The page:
Anyone following the #MatExp campaign will know that June has been a month of ACTION, with birth professionals, volunteers and families stating how they are going to act to improve maternity services. I chose four actions for the month, and one of them was to continue to campaign for better breastfeeding support on children’s wards.
It seemed appropriate then to take a moment as we come to the end of #FlamingJune to update you on the #hospitalbreastfeeding campaign.
The campaign began as a way to have an impact on breastfeeding support services at Alder Hey Children’s Hospital, where my little boy is cared for. You can read about how it all began in my previous blog posts #hospitalbreastfeeding part 1 and part 2. At the end of part 2 I was awaiting a response from the hospital’s Chief Exec, Louise Shepherd, with regards to concerns I had raised with her about changes to the Health Promotions team and what that would mean for the progress that has already been made.
I am delighted to say that Louise’s response to me was considered and in depth and answered each of my points in turn. I will share some of the information with you here:
- Management of the hospital’s breastfeeding policies to be moved away from Health Promotions to the Neonatal team. Once the new designated policy lead has been appointed I will be meeting with them to discuss support in the hospital and to ensure that breastfeeding does not become an issue “just” for neonates.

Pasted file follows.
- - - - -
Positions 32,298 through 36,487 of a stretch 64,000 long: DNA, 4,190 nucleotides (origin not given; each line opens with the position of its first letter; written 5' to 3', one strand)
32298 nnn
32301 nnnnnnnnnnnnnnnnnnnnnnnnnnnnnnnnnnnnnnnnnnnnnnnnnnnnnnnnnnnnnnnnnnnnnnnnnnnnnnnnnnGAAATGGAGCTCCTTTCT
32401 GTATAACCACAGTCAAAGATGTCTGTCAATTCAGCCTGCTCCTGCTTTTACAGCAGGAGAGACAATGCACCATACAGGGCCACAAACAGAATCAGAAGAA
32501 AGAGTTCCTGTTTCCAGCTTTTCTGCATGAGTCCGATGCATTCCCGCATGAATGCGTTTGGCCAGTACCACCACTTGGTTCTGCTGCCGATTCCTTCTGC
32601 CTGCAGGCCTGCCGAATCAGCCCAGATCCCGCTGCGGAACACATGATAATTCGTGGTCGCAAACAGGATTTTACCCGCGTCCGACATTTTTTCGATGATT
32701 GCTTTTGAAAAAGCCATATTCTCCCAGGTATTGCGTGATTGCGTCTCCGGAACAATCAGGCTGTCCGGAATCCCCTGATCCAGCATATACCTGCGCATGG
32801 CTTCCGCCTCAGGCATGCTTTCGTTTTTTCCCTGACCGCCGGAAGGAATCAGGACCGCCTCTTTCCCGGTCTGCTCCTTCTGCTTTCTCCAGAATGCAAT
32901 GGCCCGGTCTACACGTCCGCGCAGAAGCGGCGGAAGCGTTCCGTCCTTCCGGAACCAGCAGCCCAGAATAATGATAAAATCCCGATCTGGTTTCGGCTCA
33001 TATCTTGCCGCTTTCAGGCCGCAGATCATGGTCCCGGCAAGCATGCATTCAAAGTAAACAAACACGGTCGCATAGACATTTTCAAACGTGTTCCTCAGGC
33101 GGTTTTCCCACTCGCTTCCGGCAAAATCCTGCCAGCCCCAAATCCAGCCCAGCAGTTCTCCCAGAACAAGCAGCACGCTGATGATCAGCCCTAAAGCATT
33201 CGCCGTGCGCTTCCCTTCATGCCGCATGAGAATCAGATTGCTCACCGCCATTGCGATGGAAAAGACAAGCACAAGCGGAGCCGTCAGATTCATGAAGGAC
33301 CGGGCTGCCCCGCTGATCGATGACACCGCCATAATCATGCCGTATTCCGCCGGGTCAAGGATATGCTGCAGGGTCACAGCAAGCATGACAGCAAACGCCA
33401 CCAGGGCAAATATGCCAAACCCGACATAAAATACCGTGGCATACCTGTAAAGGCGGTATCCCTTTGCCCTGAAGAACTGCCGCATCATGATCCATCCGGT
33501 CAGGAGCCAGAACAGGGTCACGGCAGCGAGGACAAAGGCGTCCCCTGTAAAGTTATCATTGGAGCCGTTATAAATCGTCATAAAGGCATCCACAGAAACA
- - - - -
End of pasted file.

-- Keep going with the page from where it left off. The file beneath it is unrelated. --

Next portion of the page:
- Training of the hospital’s Bosom Buddy Breastfeeding Supporters (nurses and healthcare assistants with responsibility for supporting breastfeeding). There are currently 43 in the hospital and they all receive training on “breastfeeding the sick neonate” from either the Edge Hill University team or Medela.
- Introducing Bliss Champions to the wards: this would be a really positive step and hopefully something that can be brought together once Alder Hey is on its new site.
- Working towards Baby Friendly Status: Louise stated in her letter that “The Trust is committed to achieving Baby Friendly Accreditation when we move to the new hospital [in September 2015] as we will have a high level of breastfeeding facilities for parents and our Neonatal Unit will be shared with our Cardiac Unit which will ensure that neonates receive the best care possible. We are keen to work with Baby Friendly to not just receive accreditation for our Neonatal Unit but to develop standards for a paediatric Trust as we believe that all acute paediatric Trusts should achieve the Baby Friendly Accreditation.”
I am delighted with the commitment to and understanding of breastfeeding support issues that has been demonstrated by the Chief Executive at Alder Hey, and am very encouraged by their commitment to gaining Baby Friendly accreditation. There are only two areas of immediate concern that I have with regards to the hospital, and those are: